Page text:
Why Can't We All Just Get Along?
~Understanding the multi-generational legal staff~
"I see no hope for the
future of our people if they are dependent on the frivolous youth of today, for
certainly all youth are reckless beyond words . . . and exceedingly impatient."
Regardless of your age, doesn't this sound like something you have thought of
the generation that has come after yours? Don't we all think that the next
generation does not work as hard as we did, is not willing to pay its dues and
do what it takes to get it done right? Well, the quote above was written by the
eighth-century Greek poet Hesiod, so it seems as though the idea that the next
generation is never as good as the current one is nothing new.
Recently I had to
conduct interviews for the position of web assistant. During the dreaded process
of looking for, interviewing, choosing and training the new employee, I came to
really understand that there truly is a new world order and that I had to either
figure out a way to work within it or miss out on the best the new generations
have to offer. I had to finally accept the fact that, in order to work with
these new generations, I was going to have to understand them and how they
differ from my own generation: Baby Boomers. [Note: Since this column is
read by practitioners from all generations, the purpose is to discuss the
differences of all the generations and how practitioners from each generation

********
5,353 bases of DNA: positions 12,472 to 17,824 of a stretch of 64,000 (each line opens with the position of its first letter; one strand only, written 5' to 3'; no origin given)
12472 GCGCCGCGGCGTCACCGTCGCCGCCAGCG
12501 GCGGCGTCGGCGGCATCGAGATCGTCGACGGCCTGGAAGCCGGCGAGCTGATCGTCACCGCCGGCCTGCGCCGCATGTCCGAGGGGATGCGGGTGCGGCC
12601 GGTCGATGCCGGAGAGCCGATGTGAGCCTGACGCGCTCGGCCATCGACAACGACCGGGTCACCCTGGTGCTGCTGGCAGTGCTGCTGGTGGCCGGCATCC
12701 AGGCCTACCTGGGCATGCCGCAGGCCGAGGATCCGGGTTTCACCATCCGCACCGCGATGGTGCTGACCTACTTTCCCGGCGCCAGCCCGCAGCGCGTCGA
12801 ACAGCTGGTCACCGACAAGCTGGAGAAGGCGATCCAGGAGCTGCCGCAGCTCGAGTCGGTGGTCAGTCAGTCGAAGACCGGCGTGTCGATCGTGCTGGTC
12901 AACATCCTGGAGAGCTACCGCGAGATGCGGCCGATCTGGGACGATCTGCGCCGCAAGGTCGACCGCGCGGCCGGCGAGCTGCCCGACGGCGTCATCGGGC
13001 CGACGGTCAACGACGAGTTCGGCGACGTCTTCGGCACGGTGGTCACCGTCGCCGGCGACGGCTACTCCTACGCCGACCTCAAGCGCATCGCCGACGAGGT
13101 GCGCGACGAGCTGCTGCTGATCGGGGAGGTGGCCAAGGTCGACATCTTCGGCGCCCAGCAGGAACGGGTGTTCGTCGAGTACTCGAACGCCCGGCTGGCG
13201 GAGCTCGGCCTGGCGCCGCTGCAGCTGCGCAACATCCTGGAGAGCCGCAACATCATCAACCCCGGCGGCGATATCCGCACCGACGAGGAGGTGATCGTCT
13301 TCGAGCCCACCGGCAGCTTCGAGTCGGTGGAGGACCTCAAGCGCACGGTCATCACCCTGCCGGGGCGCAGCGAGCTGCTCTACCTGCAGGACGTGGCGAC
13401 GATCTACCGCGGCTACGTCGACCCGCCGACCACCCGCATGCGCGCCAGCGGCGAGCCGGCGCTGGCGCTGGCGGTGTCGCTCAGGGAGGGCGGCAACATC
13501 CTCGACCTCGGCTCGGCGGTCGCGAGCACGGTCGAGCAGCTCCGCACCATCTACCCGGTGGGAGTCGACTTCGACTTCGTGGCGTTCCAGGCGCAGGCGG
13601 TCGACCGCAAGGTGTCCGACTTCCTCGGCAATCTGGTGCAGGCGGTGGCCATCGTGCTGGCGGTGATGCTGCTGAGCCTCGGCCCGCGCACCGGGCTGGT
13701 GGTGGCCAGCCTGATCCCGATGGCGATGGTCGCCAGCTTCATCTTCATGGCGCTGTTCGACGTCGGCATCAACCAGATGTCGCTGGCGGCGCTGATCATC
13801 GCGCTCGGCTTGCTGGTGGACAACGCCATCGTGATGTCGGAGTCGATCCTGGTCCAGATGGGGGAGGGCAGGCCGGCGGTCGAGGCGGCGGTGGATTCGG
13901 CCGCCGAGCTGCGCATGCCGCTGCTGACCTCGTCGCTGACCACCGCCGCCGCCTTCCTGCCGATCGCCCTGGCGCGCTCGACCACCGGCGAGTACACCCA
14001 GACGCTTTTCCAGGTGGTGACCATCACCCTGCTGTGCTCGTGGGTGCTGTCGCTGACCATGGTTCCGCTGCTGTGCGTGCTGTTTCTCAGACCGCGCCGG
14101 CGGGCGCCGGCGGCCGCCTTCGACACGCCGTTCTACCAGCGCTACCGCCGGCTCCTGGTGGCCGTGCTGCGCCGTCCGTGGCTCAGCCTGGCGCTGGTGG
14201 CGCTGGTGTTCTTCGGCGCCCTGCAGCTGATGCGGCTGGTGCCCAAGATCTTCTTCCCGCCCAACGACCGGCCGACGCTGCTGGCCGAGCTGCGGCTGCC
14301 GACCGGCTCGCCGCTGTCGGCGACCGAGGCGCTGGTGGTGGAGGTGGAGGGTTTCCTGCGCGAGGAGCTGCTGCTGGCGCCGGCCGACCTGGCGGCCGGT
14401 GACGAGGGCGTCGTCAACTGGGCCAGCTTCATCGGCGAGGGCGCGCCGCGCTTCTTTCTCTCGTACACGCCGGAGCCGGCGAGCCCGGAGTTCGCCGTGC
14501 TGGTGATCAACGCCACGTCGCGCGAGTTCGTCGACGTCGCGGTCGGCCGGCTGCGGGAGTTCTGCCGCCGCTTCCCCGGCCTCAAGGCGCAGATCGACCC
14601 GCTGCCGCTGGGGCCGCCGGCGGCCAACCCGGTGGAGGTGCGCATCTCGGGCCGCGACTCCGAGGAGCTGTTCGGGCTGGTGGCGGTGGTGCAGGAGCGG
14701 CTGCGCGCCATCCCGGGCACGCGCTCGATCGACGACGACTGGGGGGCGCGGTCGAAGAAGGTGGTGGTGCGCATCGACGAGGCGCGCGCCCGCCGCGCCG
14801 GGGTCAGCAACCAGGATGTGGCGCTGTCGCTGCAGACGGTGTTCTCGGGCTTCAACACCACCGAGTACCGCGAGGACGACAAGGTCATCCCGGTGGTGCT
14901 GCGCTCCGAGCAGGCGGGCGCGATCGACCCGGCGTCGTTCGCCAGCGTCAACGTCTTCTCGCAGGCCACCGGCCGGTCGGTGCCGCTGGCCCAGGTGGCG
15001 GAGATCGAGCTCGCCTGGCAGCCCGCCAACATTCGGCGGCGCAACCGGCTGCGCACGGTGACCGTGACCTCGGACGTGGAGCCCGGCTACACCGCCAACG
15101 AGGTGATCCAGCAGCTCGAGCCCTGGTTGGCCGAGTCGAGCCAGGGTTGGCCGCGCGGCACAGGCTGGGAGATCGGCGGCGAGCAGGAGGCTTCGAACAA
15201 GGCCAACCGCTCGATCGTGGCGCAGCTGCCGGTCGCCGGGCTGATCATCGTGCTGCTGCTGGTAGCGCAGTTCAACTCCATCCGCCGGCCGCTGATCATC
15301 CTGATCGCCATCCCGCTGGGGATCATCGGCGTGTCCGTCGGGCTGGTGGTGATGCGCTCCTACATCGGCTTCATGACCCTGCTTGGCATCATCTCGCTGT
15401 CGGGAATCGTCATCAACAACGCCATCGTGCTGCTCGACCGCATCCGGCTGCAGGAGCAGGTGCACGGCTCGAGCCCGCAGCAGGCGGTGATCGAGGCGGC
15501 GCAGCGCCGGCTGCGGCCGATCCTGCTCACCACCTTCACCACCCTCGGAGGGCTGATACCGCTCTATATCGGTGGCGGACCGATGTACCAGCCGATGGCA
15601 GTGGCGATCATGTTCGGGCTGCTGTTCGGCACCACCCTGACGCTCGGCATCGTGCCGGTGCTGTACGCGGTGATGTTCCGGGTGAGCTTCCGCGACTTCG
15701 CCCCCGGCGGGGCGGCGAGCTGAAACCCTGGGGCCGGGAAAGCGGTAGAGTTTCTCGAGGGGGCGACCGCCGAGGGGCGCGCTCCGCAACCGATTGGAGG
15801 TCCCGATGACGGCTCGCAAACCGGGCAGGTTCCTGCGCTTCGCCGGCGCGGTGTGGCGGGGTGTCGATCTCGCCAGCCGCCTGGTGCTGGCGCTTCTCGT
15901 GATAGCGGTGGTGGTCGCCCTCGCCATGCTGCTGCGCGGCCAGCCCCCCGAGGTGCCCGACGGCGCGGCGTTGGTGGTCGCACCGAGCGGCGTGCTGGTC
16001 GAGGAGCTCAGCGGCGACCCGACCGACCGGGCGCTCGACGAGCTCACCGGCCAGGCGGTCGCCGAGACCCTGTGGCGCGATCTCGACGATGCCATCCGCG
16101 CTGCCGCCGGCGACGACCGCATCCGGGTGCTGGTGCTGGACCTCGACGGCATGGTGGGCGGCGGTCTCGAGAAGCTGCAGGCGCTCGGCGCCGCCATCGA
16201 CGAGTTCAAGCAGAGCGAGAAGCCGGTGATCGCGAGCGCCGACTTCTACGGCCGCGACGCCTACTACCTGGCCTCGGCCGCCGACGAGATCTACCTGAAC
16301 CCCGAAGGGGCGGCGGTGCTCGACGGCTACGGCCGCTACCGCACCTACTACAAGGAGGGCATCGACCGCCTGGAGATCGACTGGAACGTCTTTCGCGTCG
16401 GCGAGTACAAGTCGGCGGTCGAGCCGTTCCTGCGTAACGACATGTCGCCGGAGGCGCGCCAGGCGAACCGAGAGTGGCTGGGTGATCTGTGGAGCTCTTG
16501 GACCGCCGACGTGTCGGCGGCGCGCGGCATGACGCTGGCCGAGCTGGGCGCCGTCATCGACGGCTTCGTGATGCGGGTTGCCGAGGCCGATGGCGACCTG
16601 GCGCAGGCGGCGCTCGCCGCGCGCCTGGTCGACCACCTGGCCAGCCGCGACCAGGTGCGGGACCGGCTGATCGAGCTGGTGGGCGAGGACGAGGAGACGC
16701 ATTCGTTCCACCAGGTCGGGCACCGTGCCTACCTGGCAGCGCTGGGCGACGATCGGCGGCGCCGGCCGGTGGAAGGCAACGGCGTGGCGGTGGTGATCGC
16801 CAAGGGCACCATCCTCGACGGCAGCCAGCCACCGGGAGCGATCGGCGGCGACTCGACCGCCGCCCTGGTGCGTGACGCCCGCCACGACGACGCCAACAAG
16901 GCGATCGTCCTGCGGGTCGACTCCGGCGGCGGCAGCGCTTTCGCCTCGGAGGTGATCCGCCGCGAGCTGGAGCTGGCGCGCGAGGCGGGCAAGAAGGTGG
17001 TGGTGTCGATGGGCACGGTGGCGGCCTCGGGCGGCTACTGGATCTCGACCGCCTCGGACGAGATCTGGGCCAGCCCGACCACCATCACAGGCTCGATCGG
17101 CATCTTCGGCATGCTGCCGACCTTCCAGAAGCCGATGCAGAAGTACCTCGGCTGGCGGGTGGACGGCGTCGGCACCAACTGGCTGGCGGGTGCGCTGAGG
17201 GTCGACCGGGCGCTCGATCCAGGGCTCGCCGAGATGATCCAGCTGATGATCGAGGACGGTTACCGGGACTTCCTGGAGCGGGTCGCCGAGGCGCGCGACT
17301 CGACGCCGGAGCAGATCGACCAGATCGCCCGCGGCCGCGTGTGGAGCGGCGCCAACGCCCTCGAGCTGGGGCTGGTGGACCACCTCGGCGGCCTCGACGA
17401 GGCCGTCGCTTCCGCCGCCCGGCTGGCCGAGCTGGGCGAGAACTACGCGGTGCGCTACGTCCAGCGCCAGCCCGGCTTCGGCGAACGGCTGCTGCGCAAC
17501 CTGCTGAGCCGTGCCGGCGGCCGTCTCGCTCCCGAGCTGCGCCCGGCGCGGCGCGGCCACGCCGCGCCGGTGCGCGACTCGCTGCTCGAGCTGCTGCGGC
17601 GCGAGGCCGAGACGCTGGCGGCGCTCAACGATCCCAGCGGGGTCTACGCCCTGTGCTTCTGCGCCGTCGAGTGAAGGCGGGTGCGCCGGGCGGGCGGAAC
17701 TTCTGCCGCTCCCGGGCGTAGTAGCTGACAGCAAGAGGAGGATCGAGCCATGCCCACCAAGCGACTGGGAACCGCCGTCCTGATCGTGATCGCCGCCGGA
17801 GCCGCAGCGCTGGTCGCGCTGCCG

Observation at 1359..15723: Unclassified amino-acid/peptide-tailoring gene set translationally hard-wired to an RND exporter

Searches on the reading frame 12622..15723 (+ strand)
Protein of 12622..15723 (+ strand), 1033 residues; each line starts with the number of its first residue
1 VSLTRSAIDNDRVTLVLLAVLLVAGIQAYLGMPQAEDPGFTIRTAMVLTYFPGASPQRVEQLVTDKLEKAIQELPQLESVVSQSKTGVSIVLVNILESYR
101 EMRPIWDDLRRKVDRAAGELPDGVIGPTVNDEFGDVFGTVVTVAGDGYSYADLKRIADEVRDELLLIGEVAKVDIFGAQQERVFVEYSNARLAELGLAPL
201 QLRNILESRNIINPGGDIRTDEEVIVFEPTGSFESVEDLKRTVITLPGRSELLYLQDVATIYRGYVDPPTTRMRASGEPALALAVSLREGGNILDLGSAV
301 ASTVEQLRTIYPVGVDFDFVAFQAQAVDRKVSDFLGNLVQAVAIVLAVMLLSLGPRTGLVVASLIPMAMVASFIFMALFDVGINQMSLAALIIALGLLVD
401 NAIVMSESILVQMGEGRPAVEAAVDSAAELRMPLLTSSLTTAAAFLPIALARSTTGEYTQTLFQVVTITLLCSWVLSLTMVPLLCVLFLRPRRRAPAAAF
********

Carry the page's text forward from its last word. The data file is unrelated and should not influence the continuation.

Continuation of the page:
need to understand all the others.]
For the first time in
history, the workplace will include four generations of workers. Although solos
and small firms have few (if any) employees, this workplace phenomenon and the
conflicts will still have a major impact on the future success of our practices.
The generations, and
their broad characteristics, that now comprise the workforce in many
organizations, including law firms, are:
born between 1900 and 1945, are very loyal and have seldom worked for more than
one employer. They are motivated by the recognition of a job well-done. They are
comfortable with a top-down management style.
Boomers, born between 1946 and 1964, tend to be extremely competitive. They
are motivated by symbols of recognition, yet they are optimistic and idealistic.
They are driven and work long hours.
X, born between 1965 and 1980, have little trust in the system. They are not
usually considered team players and tend to work independently. They are more
interested in freedom. They are very concerned with balance in their work lives,
and they are much more willing to switch jobs frequently.
Y, born between 1981 and 1999, believe that their work has value and want to
make a difference. Unlike Gen Xers, they are more civic-minded and sociable.
[This was taken from a chart from the article "Managing a Multigenerational
These are clearly
generalizations, but they point out how difficult it can be when attempting to
manage a firm, deal with clients, and work with other attorneys or clients when
confronted by these real differences. I am firmly convinced that we must learn
to work with all generations if our practices are to prosper. We need to
understand how the different generations think (even if we do not agree with how
they think) so that we can communicate effectively.
differences are most evident when we need to hire someone, be it for a legal
staff position or an associate. It can even be an issue if we want to join